While humanity is well aware of the universal existence of blood transfusions, make note of a few details that may augment life threatening situations. Did you know that blood can be broken down into its components during the transfusion and only the platelets or plasma could be transfused besides whole blood? Which diseases would require whole blood? Have you heard of apheresis? Did you know that you can donate blood for your own use like posting a letter to yourself?
Accidents when blood is lost or surgery that is an exercise in bloodletting would require such a replacement of the lost precious liquid, the elixir of life that is the single most precious commodity without which life cannot exist. The blood from the donor is transfused into the recipient’s body to help certain conditions. Can infections occur though blood? They can but the chances are so small that they hardly exist. Yet screening processes do take place like for HIV. The safest blood transfusions then would be to receive your own blood if you are anticipating an elective surgery for instance. But then preparations need to be done well in advance and not all are eligible.
Blood banks do a noble social service all right by collecting blood donations often voluntary and storing it for emergency use. The blood bank collects tests and stores the blood, ready for use. The problem is that blood does not have a long shelf life. Blood transfusions are thus sometimes a hit and miss story with frantic searches for the matching blood type when the bad times actually occur. The O blood group is recognized as the universal donor that is safe to transfuse to anybody. A vast system does exist of blood banks across the spectrum of society with people encouraged to donate blood that is a simple, safe procedure. Registrations online indicate the contact details of potential donors and their blood groups to contact during emergencies.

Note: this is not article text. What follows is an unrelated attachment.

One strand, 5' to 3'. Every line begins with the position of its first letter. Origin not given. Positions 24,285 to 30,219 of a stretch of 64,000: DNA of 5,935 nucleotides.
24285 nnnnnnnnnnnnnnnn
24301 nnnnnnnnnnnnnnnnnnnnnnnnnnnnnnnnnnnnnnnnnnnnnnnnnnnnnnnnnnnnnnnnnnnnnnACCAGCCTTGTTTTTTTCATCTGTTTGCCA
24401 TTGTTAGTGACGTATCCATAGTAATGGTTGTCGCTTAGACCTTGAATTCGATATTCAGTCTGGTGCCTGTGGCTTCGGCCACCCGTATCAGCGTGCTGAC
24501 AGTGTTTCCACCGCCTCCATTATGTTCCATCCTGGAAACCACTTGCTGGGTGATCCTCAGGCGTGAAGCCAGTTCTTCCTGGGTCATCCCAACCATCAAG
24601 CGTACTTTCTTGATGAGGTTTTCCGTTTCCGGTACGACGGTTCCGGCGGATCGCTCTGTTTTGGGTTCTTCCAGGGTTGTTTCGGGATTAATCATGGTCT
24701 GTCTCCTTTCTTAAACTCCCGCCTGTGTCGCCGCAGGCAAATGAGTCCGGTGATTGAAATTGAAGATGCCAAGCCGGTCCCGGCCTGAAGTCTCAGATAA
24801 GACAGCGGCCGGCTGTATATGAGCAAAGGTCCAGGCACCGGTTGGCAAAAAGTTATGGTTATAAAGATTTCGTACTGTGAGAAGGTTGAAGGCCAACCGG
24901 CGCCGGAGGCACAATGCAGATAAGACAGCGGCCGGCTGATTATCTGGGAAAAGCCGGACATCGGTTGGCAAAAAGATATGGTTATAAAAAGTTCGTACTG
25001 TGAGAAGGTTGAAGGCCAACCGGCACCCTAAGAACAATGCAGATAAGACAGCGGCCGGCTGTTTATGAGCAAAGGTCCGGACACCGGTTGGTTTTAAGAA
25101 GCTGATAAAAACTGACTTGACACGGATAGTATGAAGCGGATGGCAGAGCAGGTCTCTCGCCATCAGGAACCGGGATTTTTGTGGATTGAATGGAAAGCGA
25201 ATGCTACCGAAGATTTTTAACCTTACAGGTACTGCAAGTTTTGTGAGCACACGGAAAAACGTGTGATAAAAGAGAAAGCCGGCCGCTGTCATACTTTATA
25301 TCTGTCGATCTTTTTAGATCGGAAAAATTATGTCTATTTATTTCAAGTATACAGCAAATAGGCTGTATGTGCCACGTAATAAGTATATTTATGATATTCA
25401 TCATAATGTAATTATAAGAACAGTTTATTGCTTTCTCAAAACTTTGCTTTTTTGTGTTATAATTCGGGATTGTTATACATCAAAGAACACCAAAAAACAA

While bloody nightmares are not really necessary with the extreme care provided by modern medical science, it would help to be familiar with the facts. If you happen to face such a situation, beware of fever and chills, itching or shortness of breath during the transfusion. The medical staff should be informed immediately. The two types of blood transfusions are with autologous blood and donor blood. Strange as it may sound, autologous blood means the receiving of your own blood. How does that happen? In this case, you would donate your blood well before the planned surgery. Since blood is lost during surgery, your own blood gets recycled into your body. Smart, isn’t it and the safest way to receive blood. Recycling your blood during surgery could take place too. Blood lost during surgery could be recycled back after surgery. Sometimes, blood is removed before surgery and replaced by IV fluids with the blood returned later.
Instead of transfusing the whole blood that is generally accepted to be the norm, only the platelets or plasma could be transfused too. Apheresis indicates the collection of your own platelets and plasma that are returned to the body later when you need them. Red Blood Cells or hemoglobin is most commonly used during blood transfusions since they carry oxygen across the body spectrum and create energy. In anemia or after surgery and injury, a person would require RBC transfusion. Platelets aid clotting and certain illnesses result in the loss of the clotting factor. Hemophilia, though a rare disease, is one condition besides injury and internal bleeding that would require platelets alone. Plasma is indicated if you suffer from burns, liver failure or serious infection. What is plasma? The liquid part of the blood that contains a lot of stuff: vitamins, cholesterol, sugar, hormones, proteins, sodium and many more…